WSL followed the same path, poaching Logan to manage and start his own WSL studios Do it or don’tsurfing’s answer to that Drive to survive series that gave Formula 1 a mainstream audience, alongside a number of behind-the-scenes ventures.
A rapid rise to the position of CEO followed. And as surfing emerges from COVID-19 restrictions, controversial new formats for the World Tour have been spearheaded by Logan and his team in the name of drama and narrative.
A winner-takes-all finale at the end of the year-long tour, in which a runaway world No. 1 like Hawaiian Carissa Moore could be edged out by a fifth-place challenger like Australia’s gold girl Stephane Gilmore, the result last year .
Gilmore herself was a vocal opponent of the format until last year when she stormed to an incredible, seemingly impossible eighth world title.
Even more controversial is the mid-year cut introduced last year, which eliminated the men’s competition from 36 surfers to 24 and the women’s from 18 to 12, prompting emotional scenes at the Margaret River Pro.
Depending on who you speak to, a question-and-answer session involving WSL officials and the 30 pro surfers protesting the move was either “robust” or downright hostile.
Logan isn’t immune to criticism, but he’s unrepentant nonetheless.
“The mid-season cut has upped the ante mid-season [of the season] and it’s really led to more viewers and more engagement,” he tells the herald.
“And then the second year of running the Rip Curl WSL Finals was massive drama and massive stakes as we watched what Steph Gilmore did by leading the table and winning her eighth world title.
“It’s about how we push the sport forward. The art of storytelling whether you speak [rising Australian star] Molly ‘Pickles’ Picklum, or actually Pickles, whether it’s Oprah content or browsing content, it’s really all about that connection with the viewer and in a really authentic story that has stakes and drama.”
WSL claims a record year in revenue (figures withheld due to the company’s private ownership) and a “35 per cent increase in consumption” of event-related content on either side of the mid-year cut, proving the formats are a hit are with fans.
The second season of Do it or don’twith Logan as executive producer, revisits his time in TV land.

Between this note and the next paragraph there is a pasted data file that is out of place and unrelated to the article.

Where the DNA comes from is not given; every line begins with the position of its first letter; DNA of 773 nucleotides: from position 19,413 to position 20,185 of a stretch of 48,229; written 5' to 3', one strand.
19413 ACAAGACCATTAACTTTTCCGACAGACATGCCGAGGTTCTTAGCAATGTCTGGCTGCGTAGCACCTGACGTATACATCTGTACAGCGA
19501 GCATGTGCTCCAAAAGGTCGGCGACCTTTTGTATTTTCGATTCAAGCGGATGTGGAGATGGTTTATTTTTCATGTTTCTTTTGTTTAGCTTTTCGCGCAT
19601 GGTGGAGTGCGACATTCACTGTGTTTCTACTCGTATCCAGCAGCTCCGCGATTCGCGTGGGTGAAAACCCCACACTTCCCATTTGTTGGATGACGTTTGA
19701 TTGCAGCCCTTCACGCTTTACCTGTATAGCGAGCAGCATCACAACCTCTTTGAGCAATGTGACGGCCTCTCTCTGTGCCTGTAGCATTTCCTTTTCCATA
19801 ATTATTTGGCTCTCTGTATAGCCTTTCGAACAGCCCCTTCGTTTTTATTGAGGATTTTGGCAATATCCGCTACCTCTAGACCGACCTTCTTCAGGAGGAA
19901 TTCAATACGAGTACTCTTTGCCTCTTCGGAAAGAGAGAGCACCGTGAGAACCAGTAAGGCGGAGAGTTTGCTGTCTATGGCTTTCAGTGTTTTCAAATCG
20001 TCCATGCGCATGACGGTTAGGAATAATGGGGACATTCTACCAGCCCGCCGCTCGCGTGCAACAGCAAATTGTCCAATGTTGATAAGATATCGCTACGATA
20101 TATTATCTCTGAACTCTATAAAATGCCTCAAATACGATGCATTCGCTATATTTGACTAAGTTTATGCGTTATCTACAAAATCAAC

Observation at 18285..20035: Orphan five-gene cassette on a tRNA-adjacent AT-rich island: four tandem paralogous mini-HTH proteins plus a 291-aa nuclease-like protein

Where decades of surf movies have focused the camera on protagonists in their natural saltwater elements, Do it or don’t relentlessly follows the world’s best on land.
A behind-the-scenes look at Kelly Slater’s legendary Pipeline win at the age of almost 50 and the dynamic in the Wright family of surfing, while Owen struggles with a concussion that threatens to end his career while he and sister Tyler caring for her ailing father are rarely given in the usual WSL hustle and bustle.
“It’s so character driven,” Logan says, praising the buy-in from WSL athletes. “It’s really disturbing when we have cameras following surfers in all aspects of their lives.
“Especially after a really tough heat loss and in those emotional moments, they can have confidence that they will be profiled in a way that adds value to the sport and everyone.”
Logan and WSL walk a fine line in this respect, unlike few other sports. No competitive activity has such strong counterculture roots as surfing.
Critics of any new drama-driven concept exist at both the professional and expert levels, and the WSL is seen as overly sensitive in some surfing communities, with a penchant for airbrushing drama when it doesn’t fit.
Logan counters with a slice of Oklahoma simplicity.
“The growth and explosion of the sport with the firepower that we have with our surfers is something the sport has never seen. And our mission as WSL is really simple – to grow and create the world’s largest platform for professional surfing.”
https://www.smh.com.au/sport/something-the-sport-has-never-seen-the-former-oprah-exec-bringing-soap-opera-to-surfing-20230307-p5cpws.html?ref=rss&utm_medium=rss&utm_source=rss_sport How Oprah Winfrey’s right-hand man became WSL’s top dog